CHAMAN: Quetta-Chaman highway reopened after successful negotiations between security forces and Ghibzai tribesmen here on Monday. Armed Ghibzai tribesmen blocked Quetta-Chaman highway and set ablaze several vehicles in protest against the arrest of their relatives by the FC in Gulistan early Monday morning.

NATO knows this.  This is why the Germans don’t want to get too far from Termez.  The Paks can’t secure the LOC and they won’t let anybody else.  The Taliban wintering in the Pashtun Tribal Belt don’t need to come west and get killed come spring.  They can stay where they are and hit the convoys.  Hard times for the Good Guys in Afghanistan.

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21 Comments

Filed under Lawfare, The Forgotten War

21 responses to “Listen to your Loggy Toads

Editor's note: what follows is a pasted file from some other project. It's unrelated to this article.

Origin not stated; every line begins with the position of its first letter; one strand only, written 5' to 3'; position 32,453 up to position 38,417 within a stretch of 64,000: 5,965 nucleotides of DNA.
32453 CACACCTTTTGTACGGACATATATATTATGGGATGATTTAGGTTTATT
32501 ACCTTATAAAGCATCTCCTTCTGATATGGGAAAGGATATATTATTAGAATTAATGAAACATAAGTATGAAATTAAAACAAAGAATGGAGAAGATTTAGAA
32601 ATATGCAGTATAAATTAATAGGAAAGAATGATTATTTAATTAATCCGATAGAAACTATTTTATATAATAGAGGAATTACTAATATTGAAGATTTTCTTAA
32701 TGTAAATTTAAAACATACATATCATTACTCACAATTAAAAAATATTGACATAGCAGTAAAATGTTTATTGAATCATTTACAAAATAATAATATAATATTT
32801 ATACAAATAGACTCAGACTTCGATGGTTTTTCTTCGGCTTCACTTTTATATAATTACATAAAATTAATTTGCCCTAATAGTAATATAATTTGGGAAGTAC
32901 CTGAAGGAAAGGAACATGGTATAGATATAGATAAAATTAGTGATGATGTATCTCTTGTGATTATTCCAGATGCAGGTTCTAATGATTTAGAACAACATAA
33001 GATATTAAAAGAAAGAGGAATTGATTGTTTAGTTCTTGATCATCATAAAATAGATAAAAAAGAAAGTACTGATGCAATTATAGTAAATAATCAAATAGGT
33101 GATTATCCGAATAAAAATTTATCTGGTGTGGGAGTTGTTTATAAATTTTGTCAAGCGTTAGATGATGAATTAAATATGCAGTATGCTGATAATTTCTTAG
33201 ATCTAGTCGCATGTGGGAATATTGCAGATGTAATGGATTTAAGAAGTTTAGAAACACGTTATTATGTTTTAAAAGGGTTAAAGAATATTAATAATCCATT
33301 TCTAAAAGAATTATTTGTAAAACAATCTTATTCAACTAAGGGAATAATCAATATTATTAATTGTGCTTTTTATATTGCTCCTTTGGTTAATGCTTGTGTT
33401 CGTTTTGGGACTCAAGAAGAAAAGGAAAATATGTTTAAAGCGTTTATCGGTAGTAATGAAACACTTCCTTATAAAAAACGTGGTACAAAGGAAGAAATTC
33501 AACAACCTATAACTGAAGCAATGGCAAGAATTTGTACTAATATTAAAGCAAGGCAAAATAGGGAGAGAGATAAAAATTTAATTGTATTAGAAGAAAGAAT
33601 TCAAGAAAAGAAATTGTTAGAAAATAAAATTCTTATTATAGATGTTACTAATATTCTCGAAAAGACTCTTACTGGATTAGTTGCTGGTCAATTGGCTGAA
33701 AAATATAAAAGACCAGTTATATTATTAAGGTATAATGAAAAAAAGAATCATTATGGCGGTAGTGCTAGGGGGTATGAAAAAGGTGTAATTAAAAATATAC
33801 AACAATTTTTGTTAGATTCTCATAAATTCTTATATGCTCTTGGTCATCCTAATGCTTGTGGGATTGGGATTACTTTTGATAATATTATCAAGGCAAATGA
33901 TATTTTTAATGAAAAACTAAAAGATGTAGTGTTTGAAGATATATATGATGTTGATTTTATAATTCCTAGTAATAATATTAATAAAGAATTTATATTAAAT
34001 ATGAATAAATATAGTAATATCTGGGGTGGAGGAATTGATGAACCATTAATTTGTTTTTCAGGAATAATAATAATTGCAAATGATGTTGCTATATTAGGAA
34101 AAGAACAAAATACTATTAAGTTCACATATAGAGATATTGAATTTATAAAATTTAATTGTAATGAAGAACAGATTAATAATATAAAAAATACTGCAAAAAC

1. Doug

    Can’t say you didn’t repeatedly warn us.
    As Wretch says, Good Work!

  2. Doug

    Not sure if you mentioned fuel before, but I always secretly hoped we’d have some miracle airlift capacity.
    (Not admitting the immensity of the endeavor)
    Turns out, a miracle is the only viable option immaginable.

  3. Doug

    Afghanistan – Korengal Valley
    The counterinsurgency in Afghanistan’s Korengal Valley is one day after another of difficult decisions and bloody consequences.

  4. That Kornegal Valley piece was powerful. It will horrify most Americans and weaken what little resolve and fortitude they had left.

    American Airborne Infantry doing jobs Afghans don’t want to do. Eventually, in four years or so, IF we last that long, the ANP will be a trained, professional law enforcement and security force loyal to Kabul. Until then, Sons of America will do the dying.

    No Sons of Afghanistan need apply.

  5. We have the best airlift in the world. What we don’t have is a lot of long paved runways or ramps to park planes on or fuel to refuel them with. Most of our JP-8 comes though Peshawar.

    I spent 15 months at KAF. We were winning then, and since I left the country has gone to hell. Coincidence?

  6. Doug

    Pardon my ignorance, but what are the possibilities of a supply route through Turkmenistan?

    (I’ve forgotten more than I remember)